List of ‘top 200’ gays published in Uganda

PUBLISHED : Tuesday, 25 February, 2014, 9:47pm
UPDATED : Wednesday, 26 February, 2014, 11:05am

A Ugandan newspaper published a list yesterday of what it called the country's "200 top" homosexuals, outing some Ugandans who previously had not identified themselves as gay one day after the president enacted a harsh anti-gay law.

US Secretary of State John Kerry said Monday's signing of the bill by President Yoweri Museveni marked "a tragic day for Uganda and for all who care about the cause of human rights".

He warned that Washington could cut aid to the government of the East African nation.

"Now that this law has been enacted, we are beginning an internal review of our relationship with the Government of Uganda to ensure that all dimensions of our engagement, including assistance programmes, uphold our anti-discrimination policies and principles and reflect our values," Kerry said.

Video: A Ugandan newspaper has listed 200 people it accuses of being gay

The Red Pepper tabloid published the names - and some pictures - in a front-page story under the headline: "EXPOSED!"

The list included prominent Ugandan gay activists such as Pepe Julian Onziema, who has repeatedly warned that Uganda's new anti-gay law could spark violence against homosexuals.

There was a popular Ugandan hip-hop star as well as a Catholic priest. Few Ugandans identify themselves as gay, and the tabloid's publication of alleged homosexuals recalled a similar list published in 2011 by a now-defunct tabloid that called for the execution of gays.

A Ugandan judge later condemned the outing of homosexuals in a country where gays face discrimination, saying it amounted to an invasion of privacy.

A prominent Ugandan gay activist was killed after that list came out, and activists said at the time that they believed David Kato was targeted because of his work promoting gay rights in Uganda. The new law punishes gay sex with up to life in jail.

The bill originally proposed the death penalty for "aggravated homosexuality", defined as repeated gay sex between consenting adults and acts involving a minor, a disabled person or where one partner is infected with HIV. The law also calls for first-time offenders to be sentenced to 14 years in jail.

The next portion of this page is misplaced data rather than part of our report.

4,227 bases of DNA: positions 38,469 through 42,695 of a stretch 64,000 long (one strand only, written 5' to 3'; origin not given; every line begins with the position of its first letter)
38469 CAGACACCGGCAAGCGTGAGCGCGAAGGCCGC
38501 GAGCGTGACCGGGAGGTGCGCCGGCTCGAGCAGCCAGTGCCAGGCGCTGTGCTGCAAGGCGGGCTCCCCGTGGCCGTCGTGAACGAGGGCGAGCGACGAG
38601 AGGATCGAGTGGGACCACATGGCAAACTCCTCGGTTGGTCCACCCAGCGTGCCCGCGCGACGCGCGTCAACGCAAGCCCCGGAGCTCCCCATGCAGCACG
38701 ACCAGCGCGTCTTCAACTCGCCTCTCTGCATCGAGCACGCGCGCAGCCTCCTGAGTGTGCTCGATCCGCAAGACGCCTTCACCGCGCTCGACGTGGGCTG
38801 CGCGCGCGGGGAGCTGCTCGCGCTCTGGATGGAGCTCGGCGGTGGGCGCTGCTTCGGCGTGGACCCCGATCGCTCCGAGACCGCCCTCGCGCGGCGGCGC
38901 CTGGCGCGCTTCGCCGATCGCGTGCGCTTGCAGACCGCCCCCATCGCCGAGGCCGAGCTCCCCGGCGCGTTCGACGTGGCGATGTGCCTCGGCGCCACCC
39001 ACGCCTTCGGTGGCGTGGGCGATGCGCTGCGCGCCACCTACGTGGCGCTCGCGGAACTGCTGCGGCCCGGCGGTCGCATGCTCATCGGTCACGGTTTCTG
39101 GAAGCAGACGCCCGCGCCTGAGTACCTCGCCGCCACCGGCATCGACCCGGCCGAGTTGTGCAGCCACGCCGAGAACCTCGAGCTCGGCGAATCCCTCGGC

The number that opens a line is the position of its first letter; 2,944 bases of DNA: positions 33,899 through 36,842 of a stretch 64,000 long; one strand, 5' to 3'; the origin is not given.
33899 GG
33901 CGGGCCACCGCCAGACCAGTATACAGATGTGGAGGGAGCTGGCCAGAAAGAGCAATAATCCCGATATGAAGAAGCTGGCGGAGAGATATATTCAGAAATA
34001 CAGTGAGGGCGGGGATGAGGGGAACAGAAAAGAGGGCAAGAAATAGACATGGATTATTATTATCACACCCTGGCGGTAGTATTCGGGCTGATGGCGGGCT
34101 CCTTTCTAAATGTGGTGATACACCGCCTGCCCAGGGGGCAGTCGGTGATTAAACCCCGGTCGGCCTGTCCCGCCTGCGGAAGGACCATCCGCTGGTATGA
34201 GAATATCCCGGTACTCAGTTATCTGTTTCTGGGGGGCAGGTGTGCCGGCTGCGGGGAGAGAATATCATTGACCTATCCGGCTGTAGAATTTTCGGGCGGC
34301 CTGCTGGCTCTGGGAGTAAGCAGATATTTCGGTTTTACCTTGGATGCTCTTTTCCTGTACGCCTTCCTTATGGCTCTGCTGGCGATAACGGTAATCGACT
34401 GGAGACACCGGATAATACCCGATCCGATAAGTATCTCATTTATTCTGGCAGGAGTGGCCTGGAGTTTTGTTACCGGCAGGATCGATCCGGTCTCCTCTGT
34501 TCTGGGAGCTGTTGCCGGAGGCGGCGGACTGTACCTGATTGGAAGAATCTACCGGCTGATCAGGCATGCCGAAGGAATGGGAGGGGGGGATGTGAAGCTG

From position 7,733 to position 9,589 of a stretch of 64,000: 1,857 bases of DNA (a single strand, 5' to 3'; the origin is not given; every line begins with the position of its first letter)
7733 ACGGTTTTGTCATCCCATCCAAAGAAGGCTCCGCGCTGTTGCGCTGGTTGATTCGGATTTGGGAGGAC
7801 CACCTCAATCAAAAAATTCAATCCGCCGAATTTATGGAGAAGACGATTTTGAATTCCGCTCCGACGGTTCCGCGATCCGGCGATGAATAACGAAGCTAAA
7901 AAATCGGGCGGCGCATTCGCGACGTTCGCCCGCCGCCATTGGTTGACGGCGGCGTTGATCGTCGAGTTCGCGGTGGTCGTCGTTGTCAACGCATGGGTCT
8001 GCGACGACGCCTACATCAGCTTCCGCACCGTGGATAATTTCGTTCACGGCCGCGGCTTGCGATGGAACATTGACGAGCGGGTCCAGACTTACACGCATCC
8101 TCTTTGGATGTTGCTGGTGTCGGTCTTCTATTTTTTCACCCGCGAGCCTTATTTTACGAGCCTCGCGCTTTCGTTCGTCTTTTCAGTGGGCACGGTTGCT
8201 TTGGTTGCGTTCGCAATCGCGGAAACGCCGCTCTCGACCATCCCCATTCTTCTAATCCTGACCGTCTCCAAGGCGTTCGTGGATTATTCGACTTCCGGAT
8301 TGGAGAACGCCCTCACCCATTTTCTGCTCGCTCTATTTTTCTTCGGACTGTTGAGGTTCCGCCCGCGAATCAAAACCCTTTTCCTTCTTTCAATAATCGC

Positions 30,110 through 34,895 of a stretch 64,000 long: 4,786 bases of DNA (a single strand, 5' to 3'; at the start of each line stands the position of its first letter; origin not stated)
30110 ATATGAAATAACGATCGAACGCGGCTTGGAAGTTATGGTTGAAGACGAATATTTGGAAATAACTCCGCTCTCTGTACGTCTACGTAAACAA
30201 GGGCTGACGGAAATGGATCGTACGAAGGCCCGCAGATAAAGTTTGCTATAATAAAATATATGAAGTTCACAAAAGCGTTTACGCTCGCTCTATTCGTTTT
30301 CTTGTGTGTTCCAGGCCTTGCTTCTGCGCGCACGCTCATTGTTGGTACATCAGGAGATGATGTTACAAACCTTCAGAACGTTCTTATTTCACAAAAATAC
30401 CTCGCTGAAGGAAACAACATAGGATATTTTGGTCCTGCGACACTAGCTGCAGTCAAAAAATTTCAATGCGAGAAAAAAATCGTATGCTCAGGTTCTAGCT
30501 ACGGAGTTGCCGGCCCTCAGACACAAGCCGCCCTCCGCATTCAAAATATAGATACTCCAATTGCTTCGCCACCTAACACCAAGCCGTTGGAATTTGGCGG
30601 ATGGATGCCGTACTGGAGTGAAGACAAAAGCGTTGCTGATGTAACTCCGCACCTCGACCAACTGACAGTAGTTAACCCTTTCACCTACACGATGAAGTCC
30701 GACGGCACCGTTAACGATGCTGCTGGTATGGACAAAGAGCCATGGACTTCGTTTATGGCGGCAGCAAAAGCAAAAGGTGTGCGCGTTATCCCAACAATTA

In signing the bill, Museveni said the measure was needed because the West was promoting homosexuality in Africa, rejecting international criticism of the law as interference in Uganda's internal affairs.

Ugandan police spokesman Patrick Onyango said yesterday that no homosexuals had been arrested since Museveni signed the bill, but that at least two had been taken into custody since lawmakers passed the bill last December.

Onziema, the gay activist, said he knew of six arrests and that more than a dozen Ugandan homosexuals had fled the country since December.

Where homosexuality may mean death:

Uganda’s anti-homosexuality law carries a maximum penalty of life in prison. Here are the 10 countries where homosexuality may be punishable by death:

YEMEN: Married men can be sentenced to death by stoning for homosexual intercourse. Unmarried men face whipping or one year in prison. Women face up to seven years in prison.

IRAN: Under sharia law, homosexual intercourse can be punished by death, and men can be flogged for acts such as kissing. Women may be flogged.

IRAQ: Homosexual acts are not expressly prohibited, but people have been killed by militias and sentenced to death by judges citing sharia law.

MAURITANIA: Muslim men engaging in homosexual sex can be stoned to death. Women face prison.

NIGERIA: Federally, homosexual behaviour is classified as a felony punishable by jail, but several states adopt sharia law and impose a death penalty.

QATAR: Sharia law applies only to Muslims, who can be put to death for extramarital sex, regardless of sexual orientation.

SAUDI ARABIA: Under sharia law, a married man engaging in sodomy or any non-Muslim who commits sodomy with a Muslim can be stoned to death.

SOMALIA: The penal code stipulates prison, but in some southern regions, Islamic courts have imposed sharia law and the death penalty.

SUDAN: Three-time offenders under the sodomy law can be put to death; first and second convictions result in flogging and imprisonment. Southern parts of the country have adopted more lenient laws.

UNITED ARAB EMIRATES: Lawyers disagree on whether death is proscribed for consensual homosexual sex or only for rape. Amnesty International was not aware of any death sentences.

The Washington Post